by Sarah J.F. Braley | August 01, 2008

chartThe 2008 Meetings Market Report revealed a convention sector that was growing and healthy, and an association sector that hosted more total meetings but spent less money to do so and was playing to slightly fewer attendees. The number of conventions rose to 13,700, 8 percent over 2005; the number of convention attendees increased 4 percent to 19.7 million, and expenditures on these events rose 3 percent to $34.6 billion.

As for association meetings other than conventions, the total number of events rose 8 percent to 227,000, while the number of attendees fell by just 1 percent to 37.5 million, and the dollars spent declined 9 percent to $38.1 billion.

Annual meetings

Supporting the growth in conventions, associations spent $30.4 billion on their major gatherings, while their attendees contributed more than $4 billion. Those delegates spent an average of $1,590 per convention, up 9 percent from the $1,460 they laid out in 2005. The associations themselves spent an average of $306,200 in 2007 on conventions.

Most of the associations that employed the planners surveyed held a major convention (90 percent). The bulk of these were held annually (75 percent). A much smaller number (13 percent) said their organizations held major conventions twice a year or even every other year (5 percent). The largest piece of the convention expenditure pie (35 percent) went to food and beverage, while hotels accounted for 18 percent.

October, once again, was the most popular month to hold a convention, as 18 percent of the association planners said their organizations scheduled their major events then. November came in second (12 percent), followed by April and September (10 percent each).

As with 2003 and 2005, about a quarter (24 percent) of respondents said their most recent conventions were held in the South Atlantic region of the United States (Florida; Georgia, Maryland; North Carolina; South Carolina; Virginia; and Washington, D.C.). The Pacific states (Alaska, California, Hawaii, Oregon and Washington) were next, with 15 percent of planners placing their most recent convention in the region, followed by the Mountain states (Arizona, Colorado, Montana, New Mexico, Nevada and Utah) and the East North Central region (Illinois, Indiana, Michigan, Ohio, Tennessee and Wisconsin), with 14 percent each.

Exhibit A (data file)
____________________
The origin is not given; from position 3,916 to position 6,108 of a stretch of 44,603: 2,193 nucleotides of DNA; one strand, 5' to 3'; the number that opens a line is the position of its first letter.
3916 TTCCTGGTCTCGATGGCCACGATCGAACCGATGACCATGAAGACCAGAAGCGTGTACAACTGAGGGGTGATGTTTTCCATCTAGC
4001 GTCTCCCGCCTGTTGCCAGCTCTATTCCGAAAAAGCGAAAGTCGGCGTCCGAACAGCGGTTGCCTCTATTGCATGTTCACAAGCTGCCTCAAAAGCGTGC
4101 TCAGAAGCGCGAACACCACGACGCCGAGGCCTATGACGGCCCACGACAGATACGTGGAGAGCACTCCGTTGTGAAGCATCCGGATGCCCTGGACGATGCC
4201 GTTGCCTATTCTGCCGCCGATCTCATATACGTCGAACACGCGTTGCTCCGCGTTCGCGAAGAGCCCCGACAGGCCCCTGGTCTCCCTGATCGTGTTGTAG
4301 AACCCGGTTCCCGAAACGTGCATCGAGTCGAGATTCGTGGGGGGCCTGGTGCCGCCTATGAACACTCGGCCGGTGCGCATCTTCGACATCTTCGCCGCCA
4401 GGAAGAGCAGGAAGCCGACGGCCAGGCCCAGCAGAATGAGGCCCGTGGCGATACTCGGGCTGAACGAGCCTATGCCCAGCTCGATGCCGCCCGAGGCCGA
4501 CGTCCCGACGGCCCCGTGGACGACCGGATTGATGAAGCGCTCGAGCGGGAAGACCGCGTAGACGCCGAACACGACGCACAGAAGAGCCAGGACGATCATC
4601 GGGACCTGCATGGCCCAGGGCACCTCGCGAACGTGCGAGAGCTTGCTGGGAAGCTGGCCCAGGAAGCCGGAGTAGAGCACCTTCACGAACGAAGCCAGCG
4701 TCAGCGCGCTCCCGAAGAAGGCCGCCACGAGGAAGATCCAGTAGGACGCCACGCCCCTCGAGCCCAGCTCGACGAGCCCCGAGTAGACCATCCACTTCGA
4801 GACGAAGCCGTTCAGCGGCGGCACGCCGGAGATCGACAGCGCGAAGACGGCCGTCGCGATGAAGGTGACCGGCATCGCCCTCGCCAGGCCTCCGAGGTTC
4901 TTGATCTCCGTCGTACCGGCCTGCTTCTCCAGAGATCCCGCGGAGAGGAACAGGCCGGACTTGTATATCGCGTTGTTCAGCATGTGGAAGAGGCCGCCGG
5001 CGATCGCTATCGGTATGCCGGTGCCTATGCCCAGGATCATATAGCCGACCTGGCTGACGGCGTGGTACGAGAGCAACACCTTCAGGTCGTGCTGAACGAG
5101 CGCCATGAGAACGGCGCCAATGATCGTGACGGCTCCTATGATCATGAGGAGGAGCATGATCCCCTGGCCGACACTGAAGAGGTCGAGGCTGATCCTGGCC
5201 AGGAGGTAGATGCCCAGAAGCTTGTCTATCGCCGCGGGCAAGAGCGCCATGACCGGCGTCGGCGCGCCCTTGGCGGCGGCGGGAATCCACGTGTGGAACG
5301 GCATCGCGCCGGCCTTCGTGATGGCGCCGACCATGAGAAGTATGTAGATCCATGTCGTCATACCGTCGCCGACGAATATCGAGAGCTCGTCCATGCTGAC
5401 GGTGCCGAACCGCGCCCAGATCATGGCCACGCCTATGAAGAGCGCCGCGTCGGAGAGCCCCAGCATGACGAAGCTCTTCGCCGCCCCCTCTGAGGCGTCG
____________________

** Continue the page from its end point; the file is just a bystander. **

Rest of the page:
Hotels were the preferred site for conventions, cited by 56 percent of the sample, while 32 percent used convention centers and 12 percent chose “other.” Trade shows were part of the plan for 65 percent of the gatherings, taking up an average of 56,000 square feet, the same amount as was reported in the 2006 study.


Convention attendees most often slept at downtown hotels, as reported by 62 percent of association planners, followed by nongolf resorts (24 percent), suburban hotels (15 percent), suite hotels (12 percent), airport hotels (8 percent), golf resorts (7 percent), gaming facilities (5 percent), residential conference centers (3 percent), other facilities (2 percent) and cruise ships (1 percent). Two percent of the sample said some of their events did not use overnight accommodations. Not surprisingly, convention attendees paid more for their rooms in 2007, their bills averaging $172 per night, an increase of 19 percent over the $145 delegates were paying two years earlier.

Association planners reported taking a bit longer to put together conventions in 2007. They took an average of 20.9 months from the beginning of the planning process to the selection of the facility, and 39.1 months, overall, from the start of the planning process until the event was held. Those surveyed two years ago reported that planning a convention took 33.5 months.